- Evolving Title Screen: The title appears within the game as a stone monument which crumbles as you ride past. If you skip the tutorial, it will remain waiting out in the forest and only collapse when you finally head out that way.
- Flying Mook: Trappers pick up your archers and carry them away. If you defeat them before they fly too far off, the peasants will pick up the bow they dropped if another greed hasn't already claimed it.
- Ghibli Hills: The area surrounding your lands is beautiful.
- Giant Mook: Breeders are massive creatures that can take a lot of punishment.
- Greed: The Greed are driven by this, stealing whatever they can get their claws on.
- Guile Hero: The player character. You don't actually fight the Greed yourself, you pay others to do that for you. How well you do in the game depends entirely on how much coin you have and how smart you are in spending it.
- Life Meter: Your coin purse effectively doubles as this; if you're hit by the Greed or anything else, you drop gold. If you don't have any gold, you run the risk of losing your crown...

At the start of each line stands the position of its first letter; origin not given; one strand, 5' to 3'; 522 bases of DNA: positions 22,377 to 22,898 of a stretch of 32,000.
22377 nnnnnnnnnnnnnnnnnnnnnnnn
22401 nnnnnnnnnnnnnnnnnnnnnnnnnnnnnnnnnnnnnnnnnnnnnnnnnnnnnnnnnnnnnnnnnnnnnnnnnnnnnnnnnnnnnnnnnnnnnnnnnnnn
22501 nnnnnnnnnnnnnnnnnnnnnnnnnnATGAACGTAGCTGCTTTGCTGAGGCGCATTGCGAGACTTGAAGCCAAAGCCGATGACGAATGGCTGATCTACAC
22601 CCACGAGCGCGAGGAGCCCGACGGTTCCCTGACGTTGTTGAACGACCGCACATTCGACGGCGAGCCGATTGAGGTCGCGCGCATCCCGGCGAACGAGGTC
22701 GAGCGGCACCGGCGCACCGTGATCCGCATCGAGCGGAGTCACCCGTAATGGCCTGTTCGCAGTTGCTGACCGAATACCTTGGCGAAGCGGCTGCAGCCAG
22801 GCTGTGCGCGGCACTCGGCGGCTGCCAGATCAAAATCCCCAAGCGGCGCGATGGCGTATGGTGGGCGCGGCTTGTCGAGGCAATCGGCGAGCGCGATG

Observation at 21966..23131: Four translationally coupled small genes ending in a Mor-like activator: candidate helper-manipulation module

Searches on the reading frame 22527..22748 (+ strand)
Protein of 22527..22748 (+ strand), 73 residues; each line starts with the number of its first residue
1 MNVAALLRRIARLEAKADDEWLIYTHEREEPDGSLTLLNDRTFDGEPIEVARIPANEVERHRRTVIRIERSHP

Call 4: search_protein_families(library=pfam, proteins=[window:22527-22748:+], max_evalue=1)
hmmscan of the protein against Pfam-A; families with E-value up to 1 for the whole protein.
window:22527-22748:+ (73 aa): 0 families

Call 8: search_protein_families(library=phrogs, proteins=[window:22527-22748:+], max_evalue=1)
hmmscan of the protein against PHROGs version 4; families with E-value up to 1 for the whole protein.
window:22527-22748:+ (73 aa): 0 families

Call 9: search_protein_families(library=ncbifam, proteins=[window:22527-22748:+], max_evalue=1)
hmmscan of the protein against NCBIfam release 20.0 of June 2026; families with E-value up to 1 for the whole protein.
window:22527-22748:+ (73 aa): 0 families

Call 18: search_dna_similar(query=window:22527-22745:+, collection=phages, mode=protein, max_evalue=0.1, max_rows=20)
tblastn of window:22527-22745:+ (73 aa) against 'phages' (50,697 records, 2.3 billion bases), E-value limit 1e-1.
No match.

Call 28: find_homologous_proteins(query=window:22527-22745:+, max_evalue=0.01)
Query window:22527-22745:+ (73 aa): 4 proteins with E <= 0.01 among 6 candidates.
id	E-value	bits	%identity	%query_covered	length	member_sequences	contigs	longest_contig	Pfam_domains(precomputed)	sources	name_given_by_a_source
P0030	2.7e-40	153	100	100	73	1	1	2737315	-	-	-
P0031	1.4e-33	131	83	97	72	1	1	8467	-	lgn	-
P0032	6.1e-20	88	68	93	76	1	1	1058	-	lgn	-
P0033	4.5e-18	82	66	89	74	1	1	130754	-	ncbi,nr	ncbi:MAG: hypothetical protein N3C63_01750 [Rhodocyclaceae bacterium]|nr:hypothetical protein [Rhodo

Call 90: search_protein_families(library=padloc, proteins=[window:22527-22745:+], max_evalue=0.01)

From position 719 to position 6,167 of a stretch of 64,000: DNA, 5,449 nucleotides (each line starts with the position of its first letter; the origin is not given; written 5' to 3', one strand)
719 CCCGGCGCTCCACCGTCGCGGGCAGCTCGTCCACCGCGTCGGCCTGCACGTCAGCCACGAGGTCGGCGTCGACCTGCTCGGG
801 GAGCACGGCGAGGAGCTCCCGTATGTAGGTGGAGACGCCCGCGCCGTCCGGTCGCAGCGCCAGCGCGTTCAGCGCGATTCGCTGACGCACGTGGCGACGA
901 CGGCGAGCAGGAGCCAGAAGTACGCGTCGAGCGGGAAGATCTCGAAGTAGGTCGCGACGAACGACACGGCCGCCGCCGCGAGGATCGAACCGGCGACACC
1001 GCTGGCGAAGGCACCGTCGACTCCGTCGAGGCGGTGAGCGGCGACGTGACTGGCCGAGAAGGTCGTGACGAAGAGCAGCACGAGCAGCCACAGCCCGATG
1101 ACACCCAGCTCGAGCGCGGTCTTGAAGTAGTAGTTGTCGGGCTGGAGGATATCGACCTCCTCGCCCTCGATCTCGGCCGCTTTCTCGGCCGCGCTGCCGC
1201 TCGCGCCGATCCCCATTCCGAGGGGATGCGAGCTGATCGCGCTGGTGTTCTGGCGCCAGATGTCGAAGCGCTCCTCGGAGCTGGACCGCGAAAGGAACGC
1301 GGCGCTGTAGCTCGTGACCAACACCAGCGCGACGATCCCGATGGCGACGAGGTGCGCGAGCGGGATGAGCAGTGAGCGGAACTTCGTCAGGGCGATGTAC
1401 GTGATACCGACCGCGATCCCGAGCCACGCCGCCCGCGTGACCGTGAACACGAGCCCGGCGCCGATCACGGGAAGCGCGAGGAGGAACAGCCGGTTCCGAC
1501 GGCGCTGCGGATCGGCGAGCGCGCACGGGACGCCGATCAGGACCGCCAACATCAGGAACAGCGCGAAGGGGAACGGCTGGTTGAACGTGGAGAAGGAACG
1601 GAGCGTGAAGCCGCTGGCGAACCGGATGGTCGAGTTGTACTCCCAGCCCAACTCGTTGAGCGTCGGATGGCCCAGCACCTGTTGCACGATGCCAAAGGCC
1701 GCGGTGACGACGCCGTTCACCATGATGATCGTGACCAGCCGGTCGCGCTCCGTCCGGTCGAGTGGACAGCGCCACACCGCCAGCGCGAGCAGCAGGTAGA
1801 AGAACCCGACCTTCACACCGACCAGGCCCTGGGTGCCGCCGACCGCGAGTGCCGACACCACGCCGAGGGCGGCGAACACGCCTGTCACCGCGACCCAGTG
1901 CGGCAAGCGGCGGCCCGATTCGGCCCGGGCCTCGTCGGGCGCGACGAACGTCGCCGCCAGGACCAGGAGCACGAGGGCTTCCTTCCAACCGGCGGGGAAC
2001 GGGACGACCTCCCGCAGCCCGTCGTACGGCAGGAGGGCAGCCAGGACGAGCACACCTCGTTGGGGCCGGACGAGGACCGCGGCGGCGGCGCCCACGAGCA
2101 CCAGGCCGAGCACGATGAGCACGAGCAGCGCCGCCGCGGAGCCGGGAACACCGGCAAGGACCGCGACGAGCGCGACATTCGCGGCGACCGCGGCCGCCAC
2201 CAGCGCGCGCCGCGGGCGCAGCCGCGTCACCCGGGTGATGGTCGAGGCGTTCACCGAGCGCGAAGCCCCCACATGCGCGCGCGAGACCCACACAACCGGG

- The same system applies to your followers. The single coin you pay to recruit them serves as their main hit point; the equipment you buy them affords them a second shot. In New Lands, Knights can carry up to five coins to serve as extra HP.
- Malevolent Masked Men: While not necessarily men, the Greed wear various masks that also serve as hit points.
- Modest Royalty: Aside from their crown, the King just wears a cloak, shirt and white pants. A Queen wears only a dress.
- Money Spider: Bunnies drop single gold coins when killed; Deer drop three.
- Mook Maker: The Gates. The Greed Giants can also spawn smaller Greeds.
- Musical Spoiler: You can hear the ominous music of the Blood Moon start playing well before you start to see it in the sky.
- One-Hit-Point Wonder: Your monarch without their crown, and your followers without their equipment.
- Resources Management Gameplay: The crux of the game. Hire followers, build up your lands and defenses, everything revolves around spending your coin wisely and protecting your investments.
- The Siege: Almost every night. White full moons will be pretty light, but blood moons hold nothing back.
- Slow-Motion Drop: If the crown is knocked off your ruler's head, the camera tracks its arc while it flies through the air. If you're quick, you might be able to retrieve it before any of the monsters can reach it...